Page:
The police are meant to be a force for good in our society. They are meant to uphold the law, and protect and serve our citizenry. Unfortunately, you cannot always assume that the police will act ethically and within the bounds of the law. They are human beings, subject to the same biases and potential for human error as everyone else. Thus, there are times where unfair and unreasonable action is taken by the police against law-abiding citizens.
One such situation is known as Entrapment.
Entrapment is when the police or some other government agent induces a law-abiding citizen to commit a crime that they otherwise would not have committed without the actions or direct influence of the agent. If the defense can prove that the arresting agency committed entrapment, then the defendant cannot be convicted of the crime based on that evidence.
Many people have heard of entrapment, but there are a lot of misconceptions about how this criminal defense works.
A common belief is that government or police undercover operations, such as a prostitution or a narcotics sting, are forms of entrapment. However, it is perfectly legal for law enforcement to utilize informants and deception to provide an opportunity for a crime to occur and uncover evidence that criminal activity is being committed.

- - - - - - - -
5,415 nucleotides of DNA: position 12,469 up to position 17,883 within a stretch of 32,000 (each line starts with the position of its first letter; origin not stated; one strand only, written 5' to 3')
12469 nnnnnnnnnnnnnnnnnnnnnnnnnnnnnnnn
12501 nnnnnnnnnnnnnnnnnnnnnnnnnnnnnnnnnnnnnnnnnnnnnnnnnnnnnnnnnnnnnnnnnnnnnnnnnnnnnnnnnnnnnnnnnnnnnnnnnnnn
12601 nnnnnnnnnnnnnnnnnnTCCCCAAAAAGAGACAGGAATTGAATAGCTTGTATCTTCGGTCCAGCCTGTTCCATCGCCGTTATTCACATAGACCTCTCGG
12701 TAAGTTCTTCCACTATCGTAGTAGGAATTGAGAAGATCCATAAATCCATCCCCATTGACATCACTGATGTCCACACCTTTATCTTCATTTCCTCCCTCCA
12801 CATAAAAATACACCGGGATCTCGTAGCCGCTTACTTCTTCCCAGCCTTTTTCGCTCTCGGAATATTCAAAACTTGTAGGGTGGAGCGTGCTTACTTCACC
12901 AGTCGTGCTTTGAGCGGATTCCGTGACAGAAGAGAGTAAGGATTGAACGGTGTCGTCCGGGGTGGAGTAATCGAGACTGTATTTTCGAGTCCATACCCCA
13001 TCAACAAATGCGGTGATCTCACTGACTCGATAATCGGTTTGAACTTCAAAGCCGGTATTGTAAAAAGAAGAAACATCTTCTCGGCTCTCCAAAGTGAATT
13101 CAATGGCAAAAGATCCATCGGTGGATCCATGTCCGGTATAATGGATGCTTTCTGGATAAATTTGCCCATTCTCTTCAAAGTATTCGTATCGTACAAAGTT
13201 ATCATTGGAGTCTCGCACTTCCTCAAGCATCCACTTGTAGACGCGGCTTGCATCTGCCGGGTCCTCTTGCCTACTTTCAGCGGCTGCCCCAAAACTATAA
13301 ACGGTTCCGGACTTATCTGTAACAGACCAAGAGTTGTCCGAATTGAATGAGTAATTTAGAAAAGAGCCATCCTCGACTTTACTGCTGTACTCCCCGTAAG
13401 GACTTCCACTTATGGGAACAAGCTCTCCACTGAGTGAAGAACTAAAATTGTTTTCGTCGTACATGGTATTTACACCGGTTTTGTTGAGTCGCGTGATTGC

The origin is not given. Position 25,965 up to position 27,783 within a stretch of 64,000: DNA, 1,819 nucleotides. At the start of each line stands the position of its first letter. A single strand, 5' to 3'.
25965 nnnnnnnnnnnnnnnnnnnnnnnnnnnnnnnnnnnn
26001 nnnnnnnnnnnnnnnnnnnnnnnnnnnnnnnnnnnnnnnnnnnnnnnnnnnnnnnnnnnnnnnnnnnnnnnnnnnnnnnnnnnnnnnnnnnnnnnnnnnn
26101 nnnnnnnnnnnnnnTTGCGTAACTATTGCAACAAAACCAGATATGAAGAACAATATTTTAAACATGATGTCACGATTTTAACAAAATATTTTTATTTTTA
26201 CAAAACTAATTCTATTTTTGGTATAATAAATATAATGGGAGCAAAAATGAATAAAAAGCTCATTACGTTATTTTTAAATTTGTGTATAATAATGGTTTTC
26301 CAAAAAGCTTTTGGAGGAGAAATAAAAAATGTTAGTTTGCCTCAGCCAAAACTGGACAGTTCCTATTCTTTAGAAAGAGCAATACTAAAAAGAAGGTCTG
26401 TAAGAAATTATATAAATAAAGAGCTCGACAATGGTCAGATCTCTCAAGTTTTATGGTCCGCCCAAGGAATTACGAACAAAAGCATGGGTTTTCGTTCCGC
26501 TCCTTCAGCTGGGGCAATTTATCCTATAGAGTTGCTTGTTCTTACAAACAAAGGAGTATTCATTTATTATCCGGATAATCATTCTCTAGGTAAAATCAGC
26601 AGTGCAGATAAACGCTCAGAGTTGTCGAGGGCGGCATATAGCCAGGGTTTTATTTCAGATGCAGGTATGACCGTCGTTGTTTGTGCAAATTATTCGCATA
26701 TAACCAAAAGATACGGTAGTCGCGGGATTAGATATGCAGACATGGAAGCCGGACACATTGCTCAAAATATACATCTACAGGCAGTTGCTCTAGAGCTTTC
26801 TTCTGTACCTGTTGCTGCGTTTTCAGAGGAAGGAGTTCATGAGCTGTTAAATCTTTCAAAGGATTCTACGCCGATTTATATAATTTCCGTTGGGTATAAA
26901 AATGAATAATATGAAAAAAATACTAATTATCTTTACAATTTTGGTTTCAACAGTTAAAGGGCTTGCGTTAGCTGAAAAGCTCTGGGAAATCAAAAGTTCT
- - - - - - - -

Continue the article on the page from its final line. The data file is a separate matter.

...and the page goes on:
Nonetheless, there is a fine line between the police legally and illegally setting someone up to commit a crime.
Courts will determine whether entrapment occurred based on one of two tests:
To be clear, the Texas Penal Code does place a clear limit on the entrapment defense, stating, “Conduct merely affording a person an opportunity to commit the offense does not constitute entrapment.” However, when the line is crossed between offering the opportunity to commit a crime and actually persuading someone to commit a crime, that is when entrapment occurs.
Entrapment can be a risky defense, since you are essentially admitting that you committed a crime and you are placing the blame for that crime on the government. It is vital that you consult with a knowledgeable defense attorney about whether an entrapment defense could work for your case. If you believe you have been the victim of police or government overreach and entrapment, contact the Medlin Law Firm to discuss the specifics of your case and the potential defense options available to you.